My son and I have a lot of charts. He has a chore chart, a growth chart and a chart counting down the days until his next birthday (only 10 more months to go)! I, on the other hand, only have one chart. I started this chart on the last day of school and have been crossing the days off until August 28th — that’s right, Back to School!
Now don’t get me wrong here…summer is fun! The swimming, sunshine, playdates, spontaneity, bonding, staying up late, sleeping in, but let’s face it – summer can feel very long when you have a 42-inch human in tow. I’ve been longing for the day when I can go to the grocery in peace, and not worry about my child knocking over every bottle of wine or cereal box off an aisle display. I’d also like to be able to leave ANY store without an argument because I said “No” to buying a balloon, a stuffed hedgehog, a puppy, a gumball machine, etc. the list goes on. Sometimes my son will just point to things and ask, “Can we buy this?” without having a clue as to what he is looking at. And, queue the tantrum! Ah, it would be SO nice to finally go to a coffee shop and sit, drink and FINISH a cup of coffee. I’m not sure if I am more excited to ‘sit’ or just ‘finish’ a cup of coffee. Both those words excite me.
All summer shopping struggles aside, Back to School Day has been circled in red with a smiley face next to it on my chart, although my son does not share the same excitement.
We recently moved and I will be starting my son in a new school where he doesn’t have any friends or know any of the teachers. He was so excited to go back to school the last couple of years to see his friends, but this year excitement has been replaced with trepidation. He has the back to school blues!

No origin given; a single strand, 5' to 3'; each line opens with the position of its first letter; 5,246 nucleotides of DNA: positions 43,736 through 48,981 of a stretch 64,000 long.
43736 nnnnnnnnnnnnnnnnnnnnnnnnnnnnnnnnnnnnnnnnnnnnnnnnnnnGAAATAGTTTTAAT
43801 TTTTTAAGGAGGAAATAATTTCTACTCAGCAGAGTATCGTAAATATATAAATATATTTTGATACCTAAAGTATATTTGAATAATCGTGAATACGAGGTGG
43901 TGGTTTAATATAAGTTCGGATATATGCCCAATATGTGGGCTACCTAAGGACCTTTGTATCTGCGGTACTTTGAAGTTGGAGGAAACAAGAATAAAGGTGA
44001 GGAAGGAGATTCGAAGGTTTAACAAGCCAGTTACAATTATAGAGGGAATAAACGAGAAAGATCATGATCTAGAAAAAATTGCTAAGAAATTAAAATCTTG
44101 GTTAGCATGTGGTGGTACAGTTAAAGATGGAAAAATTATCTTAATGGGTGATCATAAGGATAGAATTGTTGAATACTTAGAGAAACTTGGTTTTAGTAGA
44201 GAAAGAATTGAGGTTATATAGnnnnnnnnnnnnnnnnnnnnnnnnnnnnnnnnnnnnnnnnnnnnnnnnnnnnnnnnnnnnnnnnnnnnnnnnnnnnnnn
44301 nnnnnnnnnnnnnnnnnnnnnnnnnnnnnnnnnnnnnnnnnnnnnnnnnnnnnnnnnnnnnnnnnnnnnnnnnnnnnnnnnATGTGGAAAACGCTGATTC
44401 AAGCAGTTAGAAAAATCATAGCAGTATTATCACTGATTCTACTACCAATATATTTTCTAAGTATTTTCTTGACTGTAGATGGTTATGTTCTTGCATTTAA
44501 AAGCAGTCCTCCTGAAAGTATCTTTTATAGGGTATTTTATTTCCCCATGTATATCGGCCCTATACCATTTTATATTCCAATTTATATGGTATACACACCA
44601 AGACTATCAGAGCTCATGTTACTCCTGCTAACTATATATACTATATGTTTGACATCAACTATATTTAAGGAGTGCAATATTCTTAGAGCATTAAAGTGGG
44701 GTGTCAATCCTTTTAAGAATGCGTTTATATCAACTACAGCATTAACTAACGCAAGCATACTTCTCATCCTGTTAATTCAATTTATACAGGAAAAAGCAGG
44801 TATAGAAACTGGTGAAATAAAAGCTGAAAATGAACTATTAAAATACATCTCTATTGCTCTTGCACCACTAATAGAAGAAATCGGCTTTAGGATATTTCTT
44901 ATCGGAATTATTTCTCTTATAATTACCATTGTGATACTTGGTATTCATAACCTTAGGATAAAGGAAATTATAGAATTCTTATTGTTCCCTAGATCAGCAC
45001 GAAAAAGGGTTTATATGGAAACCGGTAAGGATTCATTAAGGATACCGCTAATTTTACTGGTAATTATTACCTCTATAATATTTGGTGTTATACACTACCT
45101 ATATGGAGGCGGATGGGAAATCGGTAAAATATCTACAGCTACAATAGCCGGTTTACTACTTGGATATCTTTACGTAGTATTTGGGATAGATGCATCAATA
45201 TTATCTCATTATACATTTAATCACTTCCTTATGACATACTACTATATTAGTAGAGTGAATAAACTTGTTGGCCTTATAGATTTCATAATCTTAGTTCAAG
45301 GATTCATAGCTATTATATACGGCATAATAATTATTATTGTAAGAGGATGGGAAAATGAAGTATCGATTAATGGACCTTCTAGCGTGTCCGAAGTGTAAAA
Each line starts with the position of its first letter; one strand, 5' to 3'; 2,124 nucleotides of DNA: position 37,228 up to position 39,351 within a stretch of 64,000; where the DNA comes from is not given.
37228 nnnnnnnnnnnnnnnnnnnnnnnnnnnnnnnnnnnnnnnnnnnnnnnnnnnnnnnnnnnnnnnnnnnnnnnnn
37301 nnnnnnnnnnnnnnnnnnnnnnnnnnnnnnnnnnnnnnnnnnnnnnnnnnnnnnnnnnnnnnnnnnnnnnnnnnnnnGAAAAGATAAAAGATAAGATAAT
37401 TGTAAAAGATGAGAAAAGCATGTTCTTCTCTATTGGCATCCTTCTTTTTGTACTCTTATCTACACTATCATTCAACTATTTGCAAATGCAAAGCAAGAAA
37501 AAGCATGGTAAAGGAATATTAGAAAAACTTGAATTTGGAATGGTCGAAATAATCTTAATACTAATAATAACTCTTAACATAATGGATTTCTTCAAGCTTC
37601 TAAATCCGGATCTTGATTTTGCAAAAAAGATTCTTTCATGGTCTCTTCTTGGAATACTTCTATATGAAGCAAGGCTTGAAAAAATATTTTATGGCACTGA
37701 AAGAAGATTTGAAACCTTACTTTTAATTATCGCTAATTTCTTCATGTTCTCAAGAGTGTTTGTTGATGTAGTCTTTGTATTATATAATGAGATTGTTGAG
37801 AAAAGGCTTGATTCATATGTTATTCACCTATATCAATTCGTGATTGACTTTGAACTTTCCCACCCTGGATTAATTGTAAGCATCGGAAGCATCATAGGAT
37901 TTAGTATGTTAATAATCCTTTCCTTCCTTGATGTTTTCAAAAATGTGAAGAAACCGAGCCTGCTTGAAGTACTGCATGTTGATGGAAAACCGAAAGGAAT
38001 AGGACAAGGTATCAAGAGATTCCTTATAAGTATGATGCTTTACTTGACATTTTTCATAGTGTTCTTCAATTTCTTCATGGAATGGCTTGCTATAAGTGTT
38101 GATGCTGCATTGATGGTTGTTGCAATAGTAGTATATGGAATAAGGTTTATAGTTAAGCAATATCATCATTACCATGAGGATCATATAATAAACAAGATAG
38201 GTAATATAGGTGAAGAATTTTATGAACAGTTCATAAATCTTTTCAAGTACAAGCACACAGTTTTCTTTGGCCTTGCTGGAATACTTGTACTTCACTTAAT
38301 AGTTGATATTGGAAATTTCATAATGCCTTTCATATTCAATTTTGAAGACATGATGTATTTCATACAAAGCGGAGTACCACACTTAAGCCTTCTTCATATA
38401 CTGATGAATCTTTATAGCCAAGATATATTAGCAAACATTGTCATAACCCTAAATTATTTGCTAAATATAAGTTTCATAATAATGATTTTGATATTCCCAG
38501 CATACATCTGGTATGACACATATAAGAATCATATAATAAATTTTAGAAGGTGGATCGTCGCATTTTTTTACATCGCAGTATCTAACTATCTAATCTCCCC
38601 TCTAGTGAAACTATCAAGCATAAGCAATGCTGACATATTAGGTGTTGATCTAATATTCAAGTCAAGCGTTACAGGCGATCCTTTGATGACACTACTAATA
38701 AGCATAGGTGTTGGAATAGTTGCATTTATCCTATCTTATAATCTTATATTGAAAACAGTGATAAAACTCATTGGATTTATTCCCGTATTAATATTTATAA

After doing some research, I did find some useful tips that we are implementing to make this transition smoother. According to Becton Loveless from Education Corner, here are a few strategies to help your child (as well as a parent) cope with the new change.
There is nothing that will help your child maintain a positive attitude toward their new school than your positive attitude. If you’re concerned about the transition, and you let it show, your child will be concerned too. It’s okay to discuss your child’s fears and expectations, but reassure them they’re going to have a great year. Sometimes it’s helpful to let your child know that every other child is going through the same thing they are.
Let them know you’re in it together
Nothing is more reassuring to a child, especially a younger child, than knowing that you’re going to be with them every step of the way. No, you’re not going to sit with them in class, but you’ll be there for them before school, after school and will even be available during school, if needed. Volunteering at your child’s school or in their classroom can be an effective way of helping a struggling child adjust to their new school environment. If your child is older, help them select their classes and keep an open line of daily communication. Making sure you’re physically and emotionally available for your older child will help them make a smooth transition to their new school.
Get your child involved
Getting your child involved in school activities is a great way to ease their fears and help them quickly adjust to their new school. While you don’t want to force them into anything, you want to encourage participation in classes and activities that will foster new friendships and help them feel a part of the new school community – and less like an outsider. Older students who participate in school activities, clubs, or sports tend to feel more connected and perform better academically. Getting involved in extracurricular activities outside the classroom can help a child feel more connected inside the classroom.
Get some sleep
More and more studies confirm what many parents have known for years, getting a good nights sleep is necessary to have healthy, well-adjusted kids. Getting enough sleep prior to a new school year is also important – especially if your child is relocating to a new school. To make her transition easier, we recommend starting your child’s new school-year sleep routine several weeks before school starts. This will help ensure that her transition to a new school doesn’t include transitioning to a new sleeping schedule at the same time.